The big empty house

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My sons ask why I haven’t written a column about our trip from Pennsylvania in 1964 when I divorced their father and we headed for a new life in the West?

Certainly, they somehow believe, I can get all the crazy things that happened in 750 words.

Things like the wild cat in our tent, the rude staring kids at a campground, the restaurant proprietor who didn’t know what a travelers check was or the buffalo that tried to crash into our car cannot be described in a few words. So I’ve decided to do it in installments.

There’s always reasons why a marriage fails. Mine had a lot to do with the way my husband, Don Sr. was, and why I simply couldn’t after 20 years stay in an unhappy marriage. How his parents had raised him had a lot to do with our problems.

His father, Clayton Hill, was a pharmacist who owned a drugstore in a small western Pennsylvania town. It failed when a chain drugstore opened and the family moved to Philadelphia. Clayton got a pharmacist’s job at a store in that city’s Logan section. They then rented a small row house a couple of blocks away. Everything was convenient, and all the stores Mom Hill needed where within walking distance.

Don’s folks bought a 1937 Plymouth and the older brothers learned to drive. As years went by the family, along with the boys’ girlfriends, often went on Sunday drives, sometimes to Princeton or Jersey City, N.J., or to visit relatives of the family; however, neither of Don’s parents ever learned to drive.

While dating husband Don, I was surprised that he’d never eaten in a restaurant in his entire life. I don’t ever recall a time when his mother and father went out to dine or a movie together, or had friends in for a meal. It just wasn’t done in the Hill family.

The Hill’s were fine Christian people, but I finally realized the way they lived was unusual. Unfortunately, my husband wanted to live the same way. Don’s priorities were in this order, his job, his parents, his children, his church and then his wife. It was always a battle having my friends visit our house, or getting Don to take us out for a meal or a movie. My family, before the depression, often had friends in for card games and took my sister Jeanne and I out for meals.

Finally, I told Don about my plan, that I was taking the boys to California to begin a new life. I arranged for the school next door to buy our property. I then found a nice apartment for Don, sold our excess furniture and household items, bought a used VW bus, and prepared for the trip. Don in the meantime went to work every day, like all was normal.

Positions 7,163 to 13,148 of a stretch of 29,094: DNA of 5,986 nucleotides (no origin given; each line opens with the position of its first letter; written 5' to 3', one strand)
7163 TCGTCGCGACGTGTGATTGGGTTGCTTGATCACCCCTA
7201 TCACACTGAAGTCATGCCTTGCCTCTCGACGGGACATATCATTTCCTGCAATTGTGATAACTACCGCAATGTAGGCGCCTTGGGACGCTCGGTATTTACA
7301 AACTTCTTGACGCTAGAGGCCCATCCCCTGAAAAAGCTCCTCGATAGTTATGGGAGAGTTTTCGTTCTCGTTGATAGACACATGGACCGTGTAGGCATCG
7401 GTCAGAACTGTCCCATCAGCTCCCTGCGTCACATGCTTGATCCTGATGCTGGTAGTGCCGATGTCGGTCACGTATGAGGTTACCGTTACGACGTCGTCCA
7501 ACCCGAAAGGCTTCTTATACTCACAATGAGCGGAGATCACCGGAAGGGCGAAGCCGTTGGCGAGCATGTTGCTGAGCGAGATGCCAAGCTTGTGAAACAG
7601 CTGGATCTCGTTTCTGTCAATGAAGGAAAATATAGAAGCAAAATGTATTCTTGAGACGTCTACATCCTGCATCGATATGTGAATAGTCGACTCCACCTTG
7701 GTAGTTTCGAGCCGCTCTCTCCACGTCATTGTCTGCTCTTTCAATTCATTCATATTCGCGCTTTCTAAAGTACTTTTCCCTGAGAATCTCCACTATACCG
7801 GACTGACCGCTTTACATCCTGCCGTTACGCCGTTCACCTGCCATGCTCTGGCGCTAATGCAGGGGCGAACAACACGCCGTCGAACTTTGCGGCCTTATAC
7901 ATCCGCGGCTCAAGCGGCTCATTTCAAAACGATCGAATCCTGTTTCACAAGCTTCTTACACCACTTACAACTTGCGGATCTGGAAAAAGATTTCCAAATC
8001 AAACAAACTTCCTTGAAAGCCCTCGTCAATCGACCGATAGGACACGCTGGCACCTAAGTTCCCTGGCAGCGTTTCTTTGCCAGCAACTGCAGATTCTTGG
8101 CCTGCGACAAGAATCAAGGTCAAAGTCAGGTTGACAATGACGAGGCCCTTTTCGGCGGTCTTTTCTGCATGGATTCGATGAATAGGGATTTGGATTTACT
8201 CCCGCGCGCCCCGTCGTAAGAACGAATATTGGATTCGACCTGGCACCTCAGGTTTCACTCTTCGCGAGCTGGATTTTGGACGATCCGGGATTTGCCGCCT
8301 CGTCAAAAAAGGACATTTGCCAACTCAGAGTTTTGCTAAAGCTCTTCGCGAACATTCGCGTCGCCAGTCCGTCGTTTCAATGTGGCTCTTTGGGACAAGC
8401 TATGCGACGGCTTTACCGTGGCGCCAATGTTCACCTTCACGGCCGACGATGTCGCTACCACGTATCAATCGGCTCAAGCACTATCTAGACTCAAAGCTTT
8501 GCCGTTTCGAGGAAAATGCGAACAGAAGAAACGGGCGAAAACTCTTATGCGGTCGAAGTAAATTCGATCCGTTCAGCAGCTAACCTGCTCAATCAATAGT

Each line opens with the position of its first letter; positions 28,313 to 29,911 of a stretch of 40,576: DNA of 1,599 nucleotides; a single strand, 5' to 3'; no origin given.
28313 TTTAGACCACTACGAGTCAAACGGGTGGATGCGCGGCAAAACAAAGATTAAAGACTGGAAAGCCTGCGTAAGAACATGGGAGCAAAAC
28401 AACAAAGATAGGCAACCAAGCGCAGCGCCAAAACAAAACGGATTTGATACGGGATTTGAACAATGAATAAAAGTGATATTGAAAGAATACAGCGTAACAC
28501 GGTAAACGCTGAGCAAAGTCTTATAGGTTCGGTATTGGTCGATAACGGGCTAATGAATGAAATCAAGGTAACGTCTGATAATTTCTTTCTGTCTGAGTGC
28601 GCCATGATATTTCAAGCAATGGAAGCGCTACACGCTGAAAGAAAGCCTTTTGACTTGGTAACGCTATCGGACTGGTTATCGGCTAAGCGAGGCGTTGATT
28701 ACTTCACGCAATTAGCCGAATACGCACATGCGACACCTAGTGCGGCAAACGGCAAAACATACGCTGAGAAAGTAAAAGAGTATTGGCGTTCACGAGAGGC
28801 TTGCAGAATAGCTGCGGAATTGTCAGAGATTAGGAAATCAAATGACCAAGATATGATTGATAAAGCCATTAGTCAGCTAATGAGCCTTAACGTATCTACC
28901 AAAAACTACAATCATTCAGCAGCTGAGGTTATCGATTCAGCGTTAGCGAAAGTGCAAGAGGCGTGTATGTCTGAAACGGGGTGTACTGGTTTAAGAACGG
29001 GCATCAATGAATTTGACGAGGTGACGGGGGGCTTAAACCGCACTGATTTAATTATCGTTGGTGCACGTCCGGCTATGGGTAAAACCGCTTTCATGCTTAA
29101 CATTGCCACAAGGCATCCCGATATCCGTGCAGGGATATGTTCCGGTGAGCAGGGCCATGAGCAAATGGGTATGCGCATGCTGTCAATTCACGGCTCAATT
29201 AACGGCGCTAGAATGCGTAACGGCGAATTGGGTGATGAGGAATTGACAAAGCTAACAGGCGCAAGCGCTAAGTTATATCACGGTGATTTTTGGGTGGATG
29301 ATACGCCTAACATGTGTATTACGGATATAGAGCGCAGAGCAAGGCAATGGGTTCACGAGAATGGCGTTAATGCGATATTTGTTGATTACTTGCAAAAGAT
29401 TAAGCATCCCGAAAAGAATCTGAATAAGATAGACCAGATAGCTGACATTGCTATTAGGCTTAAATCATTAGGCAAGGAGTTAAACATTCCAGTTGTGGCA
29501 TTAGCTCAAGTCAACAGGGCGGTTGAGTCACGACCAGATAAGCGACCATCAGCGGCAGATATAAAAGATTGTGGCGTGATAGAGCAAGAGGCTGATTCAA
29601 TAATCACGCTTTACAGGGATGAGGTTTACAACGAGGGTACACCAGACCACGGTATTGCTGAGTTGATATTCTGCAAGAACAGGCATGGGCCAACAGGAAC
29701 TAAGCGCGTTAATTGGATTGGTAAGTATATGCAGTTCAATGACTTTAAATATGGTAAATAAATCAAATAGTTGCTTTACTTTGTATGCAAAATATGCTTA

The last night in Pennsylvania we stayed at Don’s new abode, the boys sleeping on the floor of the living room. In the morning as I got the boys some breakfast and ready to leave, their dad said goodbye and left for work. A little while later we picked up our belongings, closed his apartment door and got in our old VW bus to begin our new life.

We decided to drive past the old house. That big three-story house that had been our home for so long looked so forlorn. The big pine tree stood majestically in the back yard beside my forsythia bushes, the lily bed sat below the living room bay window. Our lovely covered front porch, now empty, seemed to be looking back. For a long moment I just wanted to cry. “What was I doing, what was I thinking? Should I just take the boys to a real estate office and find a place to rent and stay here? “

My son Doug drove the VW at about 10 miles an hour. Across the street I spied the pastor of the Baptist church we had attended for many years. He’d been a family friend and to our home on many occasions. Not 10 feet away he looked up and I smiled. The man simply turned his back and rushed toward the church. Any thought of staying in Pennsylvania vanished.

Doug turned that old VW bus onto the Pennsylvania turnpike at the Fort Washington entrance. It was the start of a remarkable new life that began in early July 1964. I’ve never looked back.

Edna Van Leuven is a Churchill County writer.


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